If you play golf and do not feel that course management is an important aspect of your game, then I suggest that you take another look. The art of course management is a simple, empowering approach to playing a golf course. Many players think it a complex exercise in fuzzy logic because they have not taken the time understand this simple process. My approach is very simple and you can adopt it instantly by following just three simple rules. If you decide to give my process a try, I think you will see an immediate drop in your golf scores!
The inspiration for this topic today is rooted in my round last Wednesday. I was playing very well to start. Sitting one under after seven, I was thinking that I was finally under way to my first low round of the year. However, standing on the eight tee, I made the poor decision to change what was working in anticipation of scoring lower at the turn. As a result, I finished the front nine two over. All because I changed my approach to course management. I realize this was a dumb thing to do, but every once in awhile I follow the wrong path instead of staying the course. I should have stuck to my proven course management process and been satisfied with the score I would have shot.
My process is fairly simple. The first step is to decide where I want to leave my ball. This decision will drive my choice of club, aim point, and angle of approach to the green. This step might seem obvious, but during my last round I decide to pin hunt on the 8th hole. This shot was over the corner of the water hazard and a sand trap. The smart shot was left of the pin about 15 feet. But, I chose to ignore the smart play and hit the low risk shot. As a result, I pushed my ball a bit and landed in the water. Deciding where to leave my ball for the next shot is a critical aspect of my course management game and it does take some mental strength to stay the smart course.
Second, understand the conditions of the golf course for that particular day. If you routinely play the same golf course, do not fall into the rut of playing the same club at the same spot regardless of the course conditions. Wind, dryness, humidity, rain, and/or green receptiveness are just some of the factors that need to be included in our course management decision making process. Additionally, assessing two or three influencers is often required on each shot. Because you have a shot from 150 yards does not mean that you should automatically hit a 7-iron. You might need to club down or club up depending on the course conditions of that day. Be aware and stay focused on all things that will influence your golf shot.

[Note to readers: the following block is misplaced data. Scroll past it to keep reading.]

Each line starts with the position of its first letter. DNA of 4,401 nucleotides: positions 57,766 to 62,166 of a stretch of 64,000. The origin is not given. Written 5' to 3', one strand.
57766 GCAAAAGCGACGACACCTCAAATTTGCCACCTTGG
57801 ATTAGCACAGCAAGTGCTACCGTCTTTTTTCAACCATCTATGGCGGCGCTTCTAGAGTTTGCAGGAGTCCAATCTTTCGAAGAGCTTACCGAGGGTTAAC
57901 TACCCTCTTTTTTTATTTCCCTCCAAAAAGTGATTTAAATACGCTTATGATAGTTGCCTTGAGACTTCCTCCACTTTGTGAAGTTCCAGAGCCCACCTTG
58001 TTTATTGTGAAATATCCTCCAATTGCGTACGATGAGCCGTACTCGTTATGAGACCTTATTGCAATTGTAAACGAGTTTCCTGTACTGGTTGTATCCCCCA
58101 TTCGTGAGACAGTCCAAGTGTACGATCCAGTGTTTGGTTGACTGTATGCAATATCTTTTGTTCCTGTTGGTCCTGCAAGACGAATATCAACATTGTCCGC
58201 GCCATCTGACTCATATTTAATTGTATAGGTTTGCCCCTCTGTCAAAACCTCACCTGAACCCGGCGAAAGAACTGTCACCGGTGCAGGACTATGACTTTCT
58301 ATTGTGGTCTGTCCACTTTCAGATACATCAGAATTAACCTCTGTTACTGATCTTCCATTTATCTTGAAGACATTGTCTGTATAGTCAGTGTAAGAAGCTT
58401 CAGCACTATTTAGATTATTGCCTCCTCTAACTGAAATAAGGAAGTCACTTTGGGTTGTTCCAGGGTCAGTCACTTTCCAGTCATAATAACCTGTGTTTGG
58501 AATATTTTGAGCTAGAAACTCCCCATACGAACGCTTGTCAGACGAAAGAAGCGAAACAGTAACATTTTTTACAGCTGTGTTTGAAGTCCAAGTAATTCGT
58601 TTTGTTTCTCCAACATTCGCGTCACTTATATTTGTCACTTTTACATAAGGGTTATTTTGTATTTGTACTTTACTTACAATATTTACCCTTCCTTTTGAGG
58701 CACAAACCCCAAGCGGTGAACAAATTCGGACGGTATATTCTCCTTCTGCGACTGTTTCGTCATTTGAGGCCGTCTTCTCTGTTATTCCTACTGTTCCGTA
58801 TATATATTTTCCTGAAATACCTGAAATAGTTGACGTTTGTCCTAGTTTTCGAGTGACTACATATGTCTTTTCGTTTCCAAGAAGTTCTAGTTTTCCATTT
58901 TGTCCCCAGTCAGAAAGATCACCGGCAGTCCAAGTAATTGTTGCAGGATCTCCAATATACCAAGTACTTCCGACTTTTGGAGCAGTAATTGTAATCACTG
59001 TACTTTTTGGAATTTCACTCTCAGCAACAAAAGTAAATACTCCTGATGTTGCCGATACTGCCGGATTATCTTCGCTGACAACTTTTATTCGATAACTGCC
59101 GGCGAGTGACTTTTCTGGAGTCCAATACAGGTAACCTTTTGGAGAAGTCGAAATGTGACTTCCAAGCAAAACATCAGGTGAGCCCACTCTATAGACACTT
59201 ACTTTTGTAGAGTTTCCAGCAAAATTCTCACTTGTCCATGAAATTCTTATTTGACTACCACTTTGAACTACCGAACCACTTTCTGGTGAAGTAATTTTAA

Lastly, account for your abilities of that day. This particular aspect of my course management is one that I often overlook. I should not because it has proven to be a round changer. Some days I feel smooth and relaxed, while others I seem to fight my swing. As a result, my club decision needs to adjust to how I am swinging the club on that day. It might seem odd to lump this influencer into the course management category, however my on course decisions can change dramatically depending on whether I am striking the ball well. If I am hitting the ball poorly, I become adverse to more risky shots, thus I play very conservatively. Last Wednesday, I was swinging very well for the first third of the round, hence I was taking slightly more aggressive lines on my shots. When I started to struggle, I backed off and focused on the safest shots to avoid the hazards. I ended up with a 78, but it could have been much worse if I did not adjust to my swing change during the round.
The art of course management is very important to my game. I believe that applying the three tenets listed above, and others of course, give me the best chance to score low on any given day. I still have to hit the ball, but by placing my ball in the most advantageous positions to score well just makes sense. How important is course management to your game?
I am a grateful golfer! See you on the links!
3 thoughts on “The Art Of Course Management”
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Jim, course management is vital for good scoring. One of the hardest things to do is identify when you’ve just hit a bad shot compared to when your swing is having an off day. The solve is correct course management on every shot because it’s good hygiene for your game. Use it like dollar cost averaging in investing. Keep doing the right thing on every shot/transaction and you’ll come out ahead in the end.
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That is a great way to describe course management. In this we both agree entirely. Have a great weekend.
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